Balaam’s continuing attempts to curse Israel confirmed the presence of an idol in his heart. Although he was gifted as a prophet, he had a heart problem. God dealt with that idol by leading Balaam to act out his heart idolatry, and this ultimately killed him.
The lesson for us today is seen when we understand that donkeys are Pentecostals in Scripture, just as the horse represents Christ and the overcomers. Christ’s Greek name, Yah-sus, is taken directly from the Hebrew language and literally means “God’s Horse. So Christ’s work on the cross was designed to give us the Holy Spirit through Pentecost, and for this reason He came to Jerusalem on a donkey (Matt. 21:5). But He is pictured the second time coming on a white horse (Rev. 19:11), which is a manifestation of the feast of Tabernacles.
Any story involving donkeys are revelations of Pentecost in some manner. In this case, the donkey was the first to speak in tongues, and Balaam was the classic Pentecostal prophet who was afflicted with a hidden idol in his heart. The story foreshadowed the church which would be “ridden” by false prophets oppressing the people through their love of money.
Just as faith is the key to justification (Passover), so also obedience is the key to sanctification (Pentecost), and agreement is the key to glorification (Tabernacles). Balaam was obedient—hence, he was a Pentecostal; but Balaam was stuck in obedience, refusing to move to the next level of agreement in his relationship with God.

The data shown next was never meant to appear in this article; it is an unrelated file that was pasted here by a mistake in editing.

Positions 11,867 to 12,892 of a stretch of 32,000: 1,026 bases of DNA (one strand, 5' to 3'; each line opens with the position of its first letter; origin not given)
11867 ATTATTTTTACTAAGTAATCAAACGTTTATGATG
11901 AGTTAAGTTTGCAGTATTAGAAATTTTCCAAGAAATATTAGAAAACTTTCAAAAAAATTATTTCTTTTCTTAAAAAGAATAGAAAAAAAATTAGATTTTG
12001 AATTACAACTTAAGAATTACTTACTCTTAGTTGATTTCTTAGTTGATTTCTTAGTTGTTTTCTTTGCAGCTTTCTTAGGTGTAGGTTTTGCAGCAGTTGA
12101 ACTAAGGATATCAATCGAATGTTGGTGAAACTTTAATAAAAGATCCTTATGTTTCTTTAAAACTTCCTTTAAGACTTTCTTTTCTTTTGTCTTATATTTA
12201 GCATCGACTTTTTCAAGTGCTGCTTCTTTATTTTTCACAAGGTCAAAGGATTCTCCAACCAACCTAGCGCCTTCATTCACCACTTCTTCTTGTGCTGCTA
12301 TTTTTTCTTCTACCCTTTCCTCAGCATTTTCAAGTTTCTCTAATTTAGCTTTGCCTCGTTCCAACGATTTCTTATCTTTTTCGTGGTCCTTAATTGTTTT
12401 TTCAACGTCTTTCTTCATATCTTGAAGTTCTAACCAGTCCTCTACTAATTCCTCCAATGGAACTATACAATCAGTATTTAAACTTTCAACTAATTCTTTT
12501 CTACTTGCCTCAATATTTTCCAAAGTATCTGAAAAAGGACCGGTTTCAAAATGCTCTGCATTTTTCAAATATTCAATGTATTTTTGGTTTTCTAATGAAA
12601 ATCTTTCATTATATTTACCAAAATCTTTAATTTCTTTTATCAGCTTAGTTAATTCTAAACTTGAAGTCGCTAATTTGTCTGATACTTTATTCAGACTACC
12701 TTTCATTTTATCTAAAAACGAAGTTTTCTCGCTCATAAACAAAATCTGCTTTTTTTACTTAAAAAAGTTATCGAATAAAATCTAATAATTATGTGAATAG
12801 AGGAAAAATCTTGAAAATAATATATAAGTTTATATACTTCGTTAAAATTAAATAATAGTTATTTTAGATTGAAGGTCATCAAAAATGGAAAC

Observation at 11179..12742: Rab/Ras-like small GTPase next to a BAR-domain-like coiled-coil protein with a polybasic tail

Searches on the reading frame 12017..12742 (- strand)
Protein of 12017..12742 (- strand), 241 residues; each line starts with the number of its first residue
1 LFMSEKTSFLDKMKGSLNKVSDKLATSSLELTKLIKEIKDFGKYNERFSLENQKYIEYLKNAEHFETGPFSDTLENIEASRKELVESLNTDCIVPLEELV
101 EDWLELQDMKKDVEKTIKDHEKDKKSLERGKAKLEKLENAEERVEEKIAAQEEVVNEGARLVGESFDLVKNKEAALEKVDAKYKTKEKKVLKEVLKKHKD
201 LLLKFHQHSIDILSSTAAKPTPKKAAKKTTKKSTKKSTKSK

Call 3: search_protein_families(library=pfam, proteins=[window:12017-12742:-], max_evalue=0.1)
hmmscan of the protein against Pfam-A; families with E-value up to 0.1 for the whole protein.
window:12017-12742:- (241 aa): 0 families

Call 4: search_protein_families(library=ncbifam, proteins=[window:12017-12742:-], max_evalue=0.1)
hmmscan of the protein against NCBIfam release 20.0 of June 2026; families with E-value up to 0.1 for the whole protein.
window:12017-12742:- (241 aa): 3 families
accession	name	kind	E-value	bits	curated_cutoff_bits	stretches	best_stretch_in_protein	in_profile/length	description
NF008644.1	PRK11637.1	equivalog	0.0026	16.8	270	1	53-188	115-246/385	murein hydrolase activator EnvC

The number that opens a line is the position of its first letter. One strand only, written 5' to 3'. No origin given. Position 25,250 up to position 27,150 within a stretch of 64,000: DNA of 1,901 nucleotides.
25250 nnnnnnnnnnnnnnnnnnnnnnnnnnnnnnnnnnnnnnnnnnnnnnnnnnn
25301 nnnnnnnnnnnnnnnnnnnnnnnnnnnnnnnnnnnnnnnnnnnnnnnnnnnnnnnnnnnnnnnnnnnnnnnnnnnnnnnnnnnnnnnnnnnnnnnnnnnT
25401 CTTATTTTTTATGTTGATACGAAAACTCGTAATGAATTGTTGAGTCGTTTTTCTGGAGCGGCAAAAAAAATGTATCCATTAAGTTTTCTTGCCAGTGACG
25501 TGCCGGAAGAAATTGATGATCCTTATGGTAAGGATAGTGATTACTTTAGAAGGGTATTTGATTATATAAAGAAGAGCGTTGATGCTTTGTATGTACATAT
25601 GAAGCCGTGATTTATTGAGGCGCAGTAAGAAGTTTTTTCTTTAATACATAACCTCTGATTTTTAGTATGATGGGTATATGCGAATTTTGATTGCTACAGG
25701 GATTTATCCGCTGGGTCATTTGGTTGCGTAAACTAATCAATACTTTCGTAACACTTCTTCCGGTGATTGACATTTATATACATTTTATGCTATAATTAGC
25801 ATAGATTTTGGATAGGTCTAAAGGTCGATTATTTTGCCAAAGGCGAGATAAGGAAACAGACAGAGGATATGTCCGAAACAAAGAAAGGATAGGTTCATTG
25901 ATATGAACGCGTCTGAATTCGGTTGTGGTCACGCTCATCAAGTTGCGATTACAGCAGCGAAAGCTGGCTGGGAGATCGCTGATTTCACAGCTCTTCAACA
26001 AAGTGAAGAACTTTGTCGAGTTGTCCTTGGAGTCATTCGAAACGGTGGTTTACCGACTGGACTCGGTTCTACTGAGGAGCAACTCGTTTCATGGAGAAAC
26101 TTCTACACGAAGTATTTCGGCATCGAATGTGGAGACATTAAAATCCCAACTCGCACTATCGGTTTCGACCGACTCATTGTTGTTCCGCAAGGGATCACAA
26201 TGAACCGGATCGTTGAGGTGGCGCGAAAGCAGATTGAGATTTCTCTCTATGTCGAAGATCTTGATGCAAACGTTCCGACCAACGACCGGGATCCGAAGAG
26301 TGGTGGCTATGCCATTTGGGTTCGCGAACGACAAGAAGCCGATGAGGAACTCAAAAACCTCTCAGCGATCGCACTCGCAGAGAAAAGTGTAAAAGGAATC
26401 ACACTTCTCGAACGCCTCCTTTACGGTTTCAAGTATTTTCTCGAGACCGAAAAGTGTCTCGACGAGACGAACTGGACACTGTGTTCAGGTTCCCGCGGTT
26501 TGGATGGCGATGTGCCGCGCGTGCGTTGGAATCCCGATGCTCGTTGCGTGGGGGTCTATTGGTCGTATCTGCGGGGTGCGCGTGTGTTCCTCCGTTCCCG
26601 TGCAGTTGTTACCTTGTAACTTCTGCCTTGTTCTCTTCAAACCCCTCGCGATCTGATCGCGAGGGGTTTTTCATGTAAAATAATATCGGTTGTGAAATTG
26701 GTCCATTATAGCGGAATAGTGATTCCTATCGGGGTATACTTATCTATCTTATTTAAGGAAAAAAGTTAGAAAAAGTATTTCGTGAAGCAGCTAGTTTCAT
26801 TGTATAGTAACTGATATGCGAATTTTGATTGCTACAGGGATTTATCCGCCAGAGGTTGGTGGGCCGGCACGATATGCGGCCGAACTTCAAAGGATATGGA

Jude says that the Gnostics infiltrating the church had “rushed headlong into the error of Balaam” (Jude 11). This had been seen most clearly in Acts 8:18-21,
18 Now when Simon saw that the Spirit was bestowed through the laying on of the apostles’ hands, he offered them money, 19 saying, “Give this authority to me as well, so that everyone on whom I lay my hands may receive the Holy Spirit.” 20 But Peter said to him, “May your silver perish with you, because you thought you could obtain the gift of God with money! 21 You have no part or portion in this matter, for your heart is not right before God.”
The error of Balaam in general is the condition of heart idolatry which attempts to use spiritual things as tools to establish one’s own will and desire. It is seen today most clearly in those who try to use positive thinking and fleshly declarations to manipulate the heavens into making them rich and prosperous.
The Gnostics in Jude’s day believed in spiritual things but used them manipulatively to establish their own will and desire. The problem of the first century was never eradicated, and today it has resurfaced more openly. It is a false spirituality which sees no difference between faith and positive thinking.
True faith is spiritual, for it originates in one’s spirit that is saturated by the Holy Spirit; positive thinking originates in the fleshly soul, i.e., the carnal mind. True faith rests in the sovereignty of God and the wisdom of His will; counterfeit faith (from the carnal mind) treats God's will as an adversary and seeks a way around it in order to obtain one's own desire.